Stormy Daniels received a cease and desist letter from President Donald Trump’s personal lawyer Michael Cohen on Monday. Meanwhile, the White House declined to indicate whether Trump watched the adult film star’s highly anticipated 60 Minutes interview Sunday night, during which she discussed her alleged affair she had the president in 2006.
Deputy press secretary Raj Shah did, however, say at Monday’s White House press briefing that all of Daniels’ claims — including that she was threatened in a parking lot after publicly talking about the alleged affair — are false.
“I can speak for only the White House, and I can say categorically that the White House didn’t engage in any wrongdoing,” Shah said. “The campaign and Mr. Cohen can address anything with respect to their actions.
“With respect to that interview, I will say the president strongly, clearly and has consistently denied these underlying claims, and the only person who has been inconsistent is the one making the claims,” he added.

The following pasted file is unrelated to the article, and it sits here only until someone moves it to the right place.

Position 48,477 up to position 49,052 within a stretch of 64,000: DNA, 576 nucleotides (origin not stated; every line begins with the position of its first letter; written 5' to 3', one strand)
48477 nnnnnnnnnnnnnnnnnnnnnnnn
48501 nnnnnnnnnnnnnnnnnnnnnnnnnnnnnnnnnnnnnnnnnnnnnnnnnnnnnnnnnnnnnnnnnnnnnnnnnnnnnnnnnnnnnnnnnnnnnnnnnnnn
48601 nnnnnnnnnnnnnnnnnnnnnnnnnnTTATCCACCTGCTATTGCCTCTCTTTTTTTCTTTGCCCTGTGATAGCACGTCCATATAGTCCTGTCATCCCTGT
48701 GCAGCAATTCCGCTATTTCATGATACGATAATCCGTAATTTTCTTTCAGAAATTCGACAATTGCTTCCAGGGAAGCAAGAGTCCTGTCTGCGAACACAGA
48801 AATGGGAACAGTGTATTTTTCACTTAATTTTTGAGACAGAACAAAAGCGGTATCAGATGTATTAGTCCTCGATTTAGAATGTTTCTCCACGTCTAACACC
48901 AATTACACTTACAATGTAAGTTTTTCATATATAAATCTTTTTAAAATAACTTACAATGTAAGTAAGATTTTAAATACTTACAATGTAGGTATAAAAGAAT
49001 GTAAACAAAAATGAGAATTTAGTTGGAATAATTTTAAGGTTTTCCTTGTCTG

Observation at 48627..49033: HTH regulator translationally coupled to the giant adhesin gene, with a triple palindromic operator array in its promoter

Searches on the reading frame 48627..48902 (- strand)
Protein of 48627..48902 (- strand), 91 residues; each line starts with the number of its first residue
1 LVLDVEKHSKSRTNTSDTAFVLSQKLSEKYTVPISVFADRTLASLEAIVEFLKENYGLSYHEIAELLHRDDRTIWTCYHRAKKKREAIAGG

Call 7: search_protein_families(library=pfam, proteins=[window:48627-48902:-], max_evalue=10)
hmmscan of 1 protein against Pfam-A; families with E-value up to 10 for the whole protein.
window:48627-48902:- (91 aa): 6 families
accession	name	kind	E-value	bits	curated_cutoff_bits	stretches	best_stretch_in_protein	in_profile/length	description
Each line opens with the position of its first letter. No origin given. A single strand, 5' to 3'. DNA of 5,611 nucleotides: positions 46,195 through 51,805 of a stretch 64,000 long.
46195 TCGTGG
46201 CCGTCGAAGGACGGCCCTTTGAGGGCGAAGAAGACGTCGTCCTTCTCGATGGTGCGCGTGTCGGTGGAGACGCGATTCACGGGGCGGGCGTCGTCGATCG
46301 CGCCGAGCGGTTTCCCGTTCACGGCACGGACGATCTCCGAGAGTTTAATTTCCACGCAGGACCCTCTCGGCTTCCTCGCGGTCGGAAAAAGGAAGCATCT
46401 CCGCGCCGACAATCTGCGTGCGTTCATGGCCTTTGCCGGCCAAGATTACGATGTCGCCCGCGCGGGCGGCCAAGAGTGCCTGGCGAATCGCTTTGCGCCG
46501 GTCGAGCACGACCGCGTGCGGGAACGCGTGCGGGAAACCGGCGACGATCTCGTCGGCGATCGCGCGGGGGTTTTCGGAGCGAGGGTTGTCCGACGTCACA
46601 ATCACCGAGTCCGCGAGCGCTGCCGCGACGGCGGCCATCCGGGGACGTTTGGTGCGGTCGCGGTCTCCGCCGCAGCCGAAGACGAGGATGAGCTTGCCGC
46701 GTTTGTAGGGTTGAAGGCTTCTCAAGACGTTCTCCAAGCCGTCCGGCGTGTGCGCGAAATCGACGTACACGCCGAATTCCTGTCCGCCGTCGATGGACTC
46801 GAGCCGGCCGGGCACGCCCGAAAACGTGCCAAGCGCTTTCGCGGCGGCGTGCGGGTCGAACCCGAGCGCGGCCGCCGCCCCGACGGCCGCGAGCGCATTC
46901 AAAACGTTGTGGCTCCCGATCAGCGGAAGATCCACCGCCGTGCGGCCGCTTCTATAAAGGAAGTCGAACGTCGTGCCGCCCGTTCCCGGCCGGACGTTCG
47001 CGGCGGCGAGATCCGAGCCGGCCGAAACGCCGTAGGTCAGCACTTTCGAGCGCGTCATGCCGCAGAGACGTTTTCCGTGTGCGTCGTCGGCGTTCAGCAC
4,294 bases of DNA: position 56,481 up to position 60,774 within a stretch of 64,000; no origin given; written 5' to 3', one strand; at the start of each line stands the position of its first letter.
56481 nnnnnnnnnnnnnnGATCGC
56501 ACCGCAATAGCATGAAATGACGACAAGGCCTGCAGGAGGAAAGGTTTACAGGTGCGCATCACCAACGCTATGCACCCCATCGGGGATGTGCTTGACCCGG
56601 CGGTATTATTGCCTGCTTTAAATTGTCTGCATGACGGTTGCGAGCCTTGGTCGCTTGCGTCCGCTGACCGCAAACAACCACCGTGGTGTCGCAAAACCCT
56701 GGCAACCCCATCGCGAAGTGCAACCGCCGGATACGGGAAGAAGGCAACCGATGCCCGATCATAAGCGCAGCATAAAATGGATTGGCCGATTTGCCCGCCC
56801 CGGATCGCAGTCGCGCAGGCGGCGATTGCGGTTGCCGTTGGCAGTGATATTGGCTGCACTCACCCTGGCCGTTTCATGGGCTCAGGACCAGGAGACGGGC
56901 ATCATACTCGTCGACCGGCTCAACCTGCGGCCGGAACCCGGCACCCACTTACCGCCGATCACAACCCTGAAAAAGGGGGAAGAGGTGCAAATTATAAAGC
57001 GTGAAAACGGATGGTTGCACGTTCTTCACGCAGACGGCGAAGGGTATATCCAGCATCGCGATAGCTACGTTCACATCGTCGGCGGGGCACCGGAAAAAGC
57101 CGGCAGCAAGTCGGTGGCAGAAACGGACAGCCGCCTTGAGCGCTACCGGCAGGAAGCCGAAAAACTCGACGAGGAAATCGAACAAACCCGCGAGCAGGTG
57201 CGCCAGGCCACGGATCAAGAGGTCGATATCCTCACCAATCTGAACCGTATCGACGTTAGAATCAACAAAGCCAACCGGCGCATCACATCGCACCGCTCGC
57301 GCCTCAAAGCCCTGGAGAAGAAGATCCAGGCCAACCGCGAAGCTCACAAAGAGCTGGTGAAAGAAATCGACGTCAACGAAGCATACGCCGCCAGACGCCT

Though Shah refused to answer questions about whether Trump watched the interview, he did say the president “doesn’t believe that any of the claims that Ms. Daniels made last night in her interview were accurate.”
He also said “there’s nothing to corroborate” Daniels’ claim that she was threatened in a Las Vegas parking after discussing the alleged affair with In Touch magazine in 2011.
Daniels’ allegations have dogged the White House for weeks as the adult performer fights to be released from a $130,000 hush agreement Cohen helped broker days before the 2016 presidential election. Her lawyer argues the agreement is invalid because Trump never signed it.
When asked why Daniels would be offered such a large sum of money if her claims were untrue, Shah responded that, “False charges are settled out of court all the time. You’d have to ask Michael Cohen about the specifics.”
Despite the threat of legal action, Daniels told her side of the story to 60 Minutes contributor Anderson Cooper. The program saw its best ratings since its interview with then President-elect Barack Obama in 2008, according to USA Today.
After the interview, Cohen’s lawyer sent a cease and desist letter to Daniels and her lawyer, Michael Avenatti, telling them to stop making “further false and defamatory statements.”